Architect Vincent Callebaut likes to dream about the future. And when he does so he thinks about green architectural and technological solutions that will deal with global warming, greenhouse gases and the rise of ocean and sea levels.
This Hydrogenase Project is based upon the futuristic thinking that one day there will be bio-hydrogen airships that use sunlight and algae to create H2 for power. This bio-hydrogen photosynthesis will allow these heavier than air, airships to fly partly because of their unique helix design.
Callebaut states, “Able to produce electricity and biofuel without emit CO2 or other polluting substances, the hydrogen especially is nowadays such as a very promising clean energy source. Therefore (its production that respects the environment and in sufficient quantity) is a study theme that interests the biggest scientific international groups.
“Actually, at the end of the 90s it has been discovered that the private sulphur micro-seaweeds go from the oxygen production (classical photosynthesis) to the hydrogen production. Such as a growing tree uses the solar radiance to manufacture organic material, we aim today at producing by photosynthesis some dihydrogen (i.e. gaseous hydrogen) from living micro-organisms as seaweeds from the Chlamydomonas reinhardtii family that owns enzyme of hydrogenase type.”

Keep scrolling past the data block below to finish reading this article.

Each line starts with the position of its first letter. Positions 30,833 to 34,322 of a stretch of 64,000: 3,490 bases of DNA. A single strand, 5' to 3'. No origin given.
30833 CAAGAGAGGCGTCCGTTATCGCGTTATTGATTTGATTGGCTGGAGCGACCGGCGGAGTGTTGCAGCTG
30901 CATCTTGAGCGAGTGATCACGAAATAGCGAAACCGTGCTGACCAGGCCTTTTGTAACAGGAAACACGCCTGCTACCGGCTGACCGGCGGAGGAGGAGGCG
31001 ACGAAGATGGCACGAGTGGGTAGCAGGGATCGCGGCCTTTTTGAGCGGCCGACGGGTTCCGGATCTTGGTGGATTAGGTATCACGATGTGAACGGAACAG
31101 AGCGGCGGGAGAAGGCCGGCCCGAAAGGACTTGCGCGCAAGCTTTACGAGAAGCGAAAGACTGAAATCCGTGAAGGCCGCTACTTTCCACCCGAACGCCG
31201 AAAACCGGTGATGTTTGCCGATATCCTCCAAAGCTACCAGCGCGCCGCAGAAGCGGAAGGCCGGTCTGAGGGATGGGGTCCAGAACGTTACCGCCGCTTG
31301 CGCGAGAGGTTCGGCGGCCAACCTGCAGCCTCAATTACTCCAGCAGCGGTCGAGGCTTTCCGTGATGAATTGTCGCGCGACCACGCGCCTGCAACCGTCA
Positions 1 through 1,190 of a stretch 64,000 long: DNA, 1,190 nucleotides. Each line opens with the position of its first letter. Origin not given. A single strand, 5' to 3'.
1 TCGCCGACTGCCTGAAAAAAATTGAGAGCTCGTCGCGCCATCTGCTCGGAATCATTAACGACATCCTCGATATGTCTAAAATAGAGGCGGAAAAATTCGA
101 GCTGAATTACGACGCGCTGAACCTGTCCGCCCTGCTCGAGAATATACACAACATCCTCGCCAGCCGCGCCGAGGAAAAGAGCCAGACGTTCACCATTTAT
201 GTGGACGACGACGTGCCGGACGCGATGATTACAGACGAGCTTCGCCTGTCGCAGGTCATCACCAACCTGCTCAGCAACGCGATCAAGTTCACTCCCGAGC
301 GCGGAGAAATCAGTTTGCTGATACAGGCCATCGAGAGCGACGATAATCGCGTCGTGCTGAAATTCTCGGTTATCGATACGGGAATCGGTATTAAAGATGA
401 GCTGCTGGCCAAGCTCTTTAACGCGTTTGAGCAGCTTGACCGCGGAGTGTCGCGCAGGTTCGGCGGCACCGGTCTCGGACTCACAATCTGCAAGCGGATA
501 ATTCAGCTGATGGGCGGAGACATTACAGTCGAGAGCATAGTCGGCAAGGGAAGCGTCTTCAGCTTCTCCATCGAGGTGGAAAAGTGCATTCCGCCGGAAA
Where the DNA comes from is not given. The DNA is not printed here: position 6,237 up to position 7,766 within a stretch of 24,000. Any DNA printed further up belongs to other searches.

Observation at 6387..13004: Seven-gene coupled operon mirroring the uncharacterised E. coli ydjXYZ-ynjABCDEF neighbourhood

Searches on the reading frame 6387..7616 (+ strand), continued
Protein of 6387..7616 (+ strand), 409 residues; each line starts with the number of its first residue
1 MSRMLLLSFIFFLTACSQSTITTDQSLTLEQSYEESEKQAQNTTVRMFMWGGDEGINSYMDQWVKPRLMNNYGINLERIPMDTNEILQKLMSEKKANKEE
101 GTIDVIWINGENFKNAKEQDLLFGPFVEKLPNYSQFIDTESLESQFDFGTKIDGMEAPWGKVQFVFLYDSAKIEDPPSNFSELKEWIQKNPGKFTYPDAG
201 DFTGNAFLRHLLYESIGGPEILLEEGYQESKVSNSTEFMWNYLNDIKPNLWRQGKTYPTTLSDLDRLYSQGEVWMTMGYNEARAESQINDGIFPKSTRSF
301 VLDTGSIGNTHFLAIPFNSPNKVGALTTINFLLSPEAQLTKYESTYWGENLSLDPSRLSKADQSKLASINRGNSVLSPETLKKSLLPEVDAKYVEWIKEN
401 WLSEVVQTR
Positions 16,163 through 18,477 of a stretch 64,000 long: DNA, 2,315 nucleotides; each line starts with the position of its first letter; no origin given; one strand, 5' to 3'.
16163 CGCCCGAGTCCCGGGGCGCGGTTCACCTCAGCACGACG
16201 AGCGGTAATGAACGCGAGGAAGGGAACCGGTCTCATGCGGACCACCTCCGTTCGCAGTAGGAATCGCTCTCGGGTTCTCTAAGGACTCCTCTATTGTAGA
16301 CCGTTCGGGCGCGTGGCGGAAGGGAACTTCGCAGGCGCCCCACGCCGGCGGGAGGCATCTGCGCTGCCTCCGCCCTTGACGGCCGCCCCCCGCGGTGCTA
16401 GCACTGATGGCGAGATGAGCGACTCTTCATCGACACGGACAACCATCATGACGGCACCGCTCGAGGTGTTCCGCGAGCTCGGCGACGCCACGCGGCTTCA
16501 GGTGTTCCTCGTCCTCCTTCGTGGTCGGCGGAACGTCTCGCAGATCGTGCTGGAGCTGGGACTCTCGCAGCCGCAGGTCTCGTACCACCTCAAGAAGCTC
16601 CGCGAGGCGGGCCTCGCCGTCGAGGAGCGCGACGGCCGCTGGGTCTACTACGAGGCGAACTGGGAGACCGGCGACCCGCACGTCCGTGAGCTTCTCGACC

He goes onto say that by the year 2020, “Hydrogenase is thus a jumbo jet vessel (DGP) that flies at an average of 2 000 meters high. This cargo measures almost 400 meters high for 250 000m3. It can carry up to 200 tons of freight at 175 km/h (i.e. twice the speed of a ship and more than one and a half time than the one of a truck). Seven times slower than an airplane, it has an action potential between 5 and 10 000km and re-teach our contemporary travelers the long time of sea cruises and the praise of the slowness. The history of the transports which was until now summarized in a study that reveals to always go faster, is soon finished for the benefit of ‘better travel’ in airship!”
Callebaut also has an idea for “Lilypad Cities” that will address the need to replace islands that have been overtaken by global warming and sea level rise. Here is a video of his amazing design.
This is not to say that these futuristic design ideas will ever come to fruition. But, the fact that someone is dreaming, developing new ideas and thinking outside the box now may inspire others to come up with more practical solutions for using hydrogen to address climate problems and energy independence in the future.